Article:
This morning, the law firm Fenwick & West published new findings about all the U.S.-based unicorn financings that took place during the last nine months of 2015. It’s rife with interesting nuggets, but perhaps most fascinating is that in the fourth quarter of last year, half of the 12 rounds it tracked featured valuations in the $1 billion to $1.1 billion range — and with terms that were far more onerous than earlier in the year.
Fenwick & West politely suggests these companies may have been “willing to be more flexible” regarding “investor friendly terms” in order to attain their billion-dollar-plus valuations. We’d call it bone-headed.
The instinct is understandable, to a degree. For the last couple of years, the media has been almost singularly obsessed with companies valued at north of a billion dollars. Some management teams invariably concluded that to attract the attention of reporters and even potential recruits, they needed so-called unicorn status.
Slack is among them. CEO Stewart Butterfield told Fortune in January of last year that if he couldn’t get a billion-dollar valuation straightaway for his company, he wouldn’t raise capital at all, saying the valuation was a “psychological threshold” for “certain types of customers” who want the “comfort of knowing we’re highly valued and financially secure.” Butterfield said the valuation helped with hires, too. “There is a class of employees who are more risk-averse and work at some company like Google or Facebook and they have a mortgage and kids,” he told Fortune. “It helps a lot of those kinds of people as well.”
Well, it does until it doesn’t.
By last fall, plenty of employees were beginning to sense a serious downside to being part of a unicorn company. For one thing, outlets like this one were beginning to write more about the liquidation preferences that later-stage investors have come to demand, and the impact such terms have on earlier employees’ holdings.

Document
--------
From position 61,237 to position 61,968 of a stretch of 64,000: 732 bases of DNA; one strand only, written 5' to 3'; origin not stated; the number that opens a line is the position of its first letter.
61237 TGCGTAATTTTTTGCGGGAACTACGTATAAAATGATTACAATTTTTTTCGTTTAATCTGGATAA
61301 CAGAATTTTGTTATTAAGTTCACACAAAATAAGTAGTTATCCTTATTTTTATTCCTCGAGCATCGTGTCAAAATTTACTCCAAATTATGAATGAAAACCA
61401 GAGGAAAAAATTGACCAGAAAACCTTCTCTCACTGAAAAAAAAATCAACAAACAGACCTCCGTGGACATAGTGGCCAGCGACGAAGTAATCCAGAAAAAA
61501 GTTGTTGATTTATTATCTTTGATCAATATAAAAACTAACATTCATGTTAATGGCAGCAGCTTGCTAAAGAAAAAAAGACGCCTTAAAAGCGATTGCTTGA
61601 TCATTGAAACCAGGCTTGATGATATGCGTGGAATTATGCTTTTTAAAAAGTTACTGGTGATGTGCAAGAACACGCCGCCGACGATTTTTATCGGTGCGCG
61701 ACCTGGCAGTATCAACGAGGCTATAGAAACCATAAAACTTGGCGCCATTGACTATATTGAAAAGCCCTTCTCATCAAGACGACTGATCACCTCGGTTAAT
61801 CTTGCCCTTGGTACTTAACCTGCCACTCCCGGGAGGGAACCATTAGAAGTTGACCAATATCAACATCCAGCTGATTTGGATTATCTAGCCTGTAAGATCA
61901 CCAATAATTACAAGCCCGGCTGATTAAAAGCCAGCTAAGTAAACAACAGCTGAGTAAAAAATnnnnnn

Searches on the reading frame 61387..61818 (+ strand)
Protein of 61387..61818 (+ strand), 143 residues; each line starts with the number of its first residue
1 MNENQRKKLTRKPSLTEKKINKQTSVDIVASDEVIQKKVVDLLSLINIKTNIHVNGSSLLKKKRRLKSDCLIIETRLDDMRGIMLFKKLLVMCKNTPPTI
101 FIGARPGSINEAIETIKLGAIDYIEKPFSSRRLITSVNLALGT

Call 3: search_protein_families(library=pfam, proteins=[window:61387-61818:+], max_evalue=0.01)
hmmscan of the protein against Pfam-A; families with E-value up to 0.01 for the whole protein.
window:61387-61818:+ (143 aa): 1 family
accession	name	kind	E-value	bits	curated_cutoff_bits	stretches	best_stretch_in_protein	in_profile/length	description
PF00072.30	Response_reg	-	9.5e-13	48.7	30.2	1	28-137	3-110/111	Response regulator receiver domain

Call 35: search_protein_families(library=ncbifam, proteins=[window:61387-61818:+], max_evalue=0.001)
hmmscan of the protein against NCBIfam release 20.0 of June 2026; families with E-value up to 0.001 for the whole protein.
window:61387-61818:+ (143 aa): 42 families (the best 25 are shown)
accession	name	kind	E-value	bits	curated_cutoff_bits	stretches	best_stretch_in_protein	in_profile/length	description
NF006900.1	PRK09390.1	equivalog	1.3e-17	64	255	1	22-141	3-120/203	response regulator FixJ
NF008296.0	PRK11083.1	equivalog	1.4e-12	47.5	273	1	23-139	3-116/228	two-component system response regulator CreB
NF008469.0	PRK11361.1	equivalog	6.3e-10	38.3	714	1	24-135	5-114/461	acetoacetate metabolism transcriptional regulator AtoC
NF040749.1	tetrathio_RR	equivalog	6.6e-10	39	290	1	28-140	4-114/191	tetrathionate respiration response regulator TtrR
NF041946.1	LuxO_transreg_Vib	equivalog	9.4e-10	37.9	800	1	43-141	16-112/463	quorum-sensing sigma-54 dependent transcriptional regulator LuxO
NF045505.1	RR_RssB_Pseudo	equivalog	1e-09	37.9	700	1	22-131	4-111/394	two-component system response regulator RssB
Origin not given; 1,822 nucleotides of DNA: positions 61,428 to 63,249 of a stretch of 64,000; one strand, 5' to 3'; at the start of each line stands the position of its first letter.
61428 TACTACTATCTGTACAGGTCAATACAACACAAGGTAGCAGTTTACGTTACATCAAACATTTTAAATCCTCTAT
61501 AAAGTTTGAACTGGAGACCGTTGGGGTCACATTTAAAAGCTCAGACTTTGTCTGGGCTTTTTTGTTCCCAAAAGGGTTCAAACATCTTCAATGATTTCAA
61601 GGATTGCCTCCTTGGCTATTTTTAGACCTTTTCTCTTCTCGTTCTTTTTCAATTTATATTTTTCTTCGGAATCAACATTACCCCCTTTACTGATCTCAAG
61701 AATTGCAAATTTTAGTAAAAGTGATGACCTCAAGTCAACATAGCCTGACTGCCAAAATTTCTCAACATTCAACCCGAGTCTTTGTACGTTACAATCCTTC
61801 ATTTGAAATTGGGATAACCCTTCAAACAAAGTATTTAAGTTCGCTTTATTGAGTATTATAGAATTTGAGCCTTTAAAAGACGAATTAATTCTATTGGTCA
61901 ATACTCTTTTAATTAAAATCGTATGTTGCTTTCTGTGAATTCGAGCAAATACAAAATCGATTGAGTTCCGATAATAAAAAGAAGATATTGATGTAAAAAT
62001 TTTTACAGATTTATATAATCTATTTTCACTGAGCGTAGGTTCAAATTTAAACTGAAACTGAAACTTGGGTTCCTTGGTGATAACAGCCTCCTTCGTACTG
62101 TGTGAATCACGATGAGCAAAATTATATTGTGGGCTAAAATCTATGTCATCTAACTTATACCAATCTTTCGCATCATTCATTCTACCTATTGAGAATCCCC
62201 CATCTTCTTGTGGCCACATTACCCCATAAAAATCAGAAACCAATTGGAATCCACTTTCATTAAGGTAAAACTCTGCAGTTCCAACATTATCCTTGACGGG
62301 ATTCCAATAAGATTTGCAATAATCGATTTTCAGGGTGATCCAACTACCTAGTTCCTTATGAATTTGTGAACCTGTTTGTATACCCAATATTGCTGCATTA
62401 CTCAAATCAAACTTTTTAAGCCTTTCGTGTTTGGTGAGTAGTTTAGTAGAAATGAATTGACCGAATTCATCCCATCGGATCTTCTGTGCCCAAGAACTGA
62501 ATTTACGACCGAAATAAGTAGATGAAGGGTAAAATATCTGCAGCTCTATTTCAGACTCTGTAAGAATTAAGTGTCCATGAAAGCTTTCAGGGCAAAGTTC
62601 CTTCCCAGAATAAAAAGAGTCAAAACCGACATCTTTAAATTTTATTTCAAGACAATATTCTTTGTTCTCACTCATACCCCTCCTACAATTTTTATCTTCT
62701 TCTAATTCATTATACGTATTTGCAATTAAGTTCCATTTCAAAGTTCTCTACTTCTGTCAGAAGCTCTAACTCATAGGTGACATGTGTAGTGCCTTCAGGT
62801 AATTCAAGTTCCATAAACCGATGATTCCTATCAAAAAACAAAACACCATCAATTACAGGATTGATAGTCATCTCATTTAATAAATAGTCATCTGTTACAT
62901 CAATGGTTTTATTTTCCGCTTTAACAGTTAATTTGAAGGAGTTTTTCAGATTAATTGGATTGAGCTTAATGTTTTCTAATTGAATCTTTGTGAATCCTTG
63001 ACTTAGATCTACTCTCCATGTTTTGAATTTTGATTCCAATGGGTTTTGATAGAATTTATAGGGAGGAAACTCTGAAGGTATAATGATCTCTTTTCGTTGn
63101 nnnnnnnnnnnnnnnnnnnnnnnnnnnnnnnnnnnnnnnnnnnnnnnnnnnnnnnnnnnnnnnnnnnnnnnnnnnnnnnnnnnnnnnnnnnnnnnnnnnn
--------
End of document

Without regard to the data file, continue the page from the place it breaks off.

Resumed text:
More employees also began to learn the hard way that when a company’s valuation soars too quickly, the amount of money that the employee needs to buy his or her options escalates too fast for anyone who isn’t already well off to afford them. (Selling to secondary buyers is sometimes an option permitted by management, but even then, settling on a fair price isn’t easy.)
Perhaps most meaningfully, investors were starting to catch on to problems with their fast-growing portfolio companies, including Fidelity and Blackrock, which began massively marking down the value of some of their holdings (and attracting the attention of a confused SEC in the process).
Indeed, almost overnight, the term “unicorn” became such a liability that industry wags coined a newer term: unicorpses.
The note-taking app maker Evernote, once lauded for cleaning its employees’ homes every two weeks and offering them unlimited vacation, suddenly began to make headlines for other reasons, including switching its CEO, losing its COO, staging layoffs, killing off products and closing offices.
Former press darling Theranos was very publicly revealed not to have its act together, either.
Of course, this week, high-flying Zenefits – a 3.5-year-old online health benefits manager that managed to garner a $4.5 billion valuation back in May — booted its co-founder and CEO, Parker Conrad, over the company’s “inadequate” internal processes, controls, and actions around compliance (in the words of its new CEO, David Sacks).
Even pop culture has piled on, with HBO’s “Silicon Valley” being just one show portraying the seeming lunacy and entitlement of today’s would-be tech billionaires.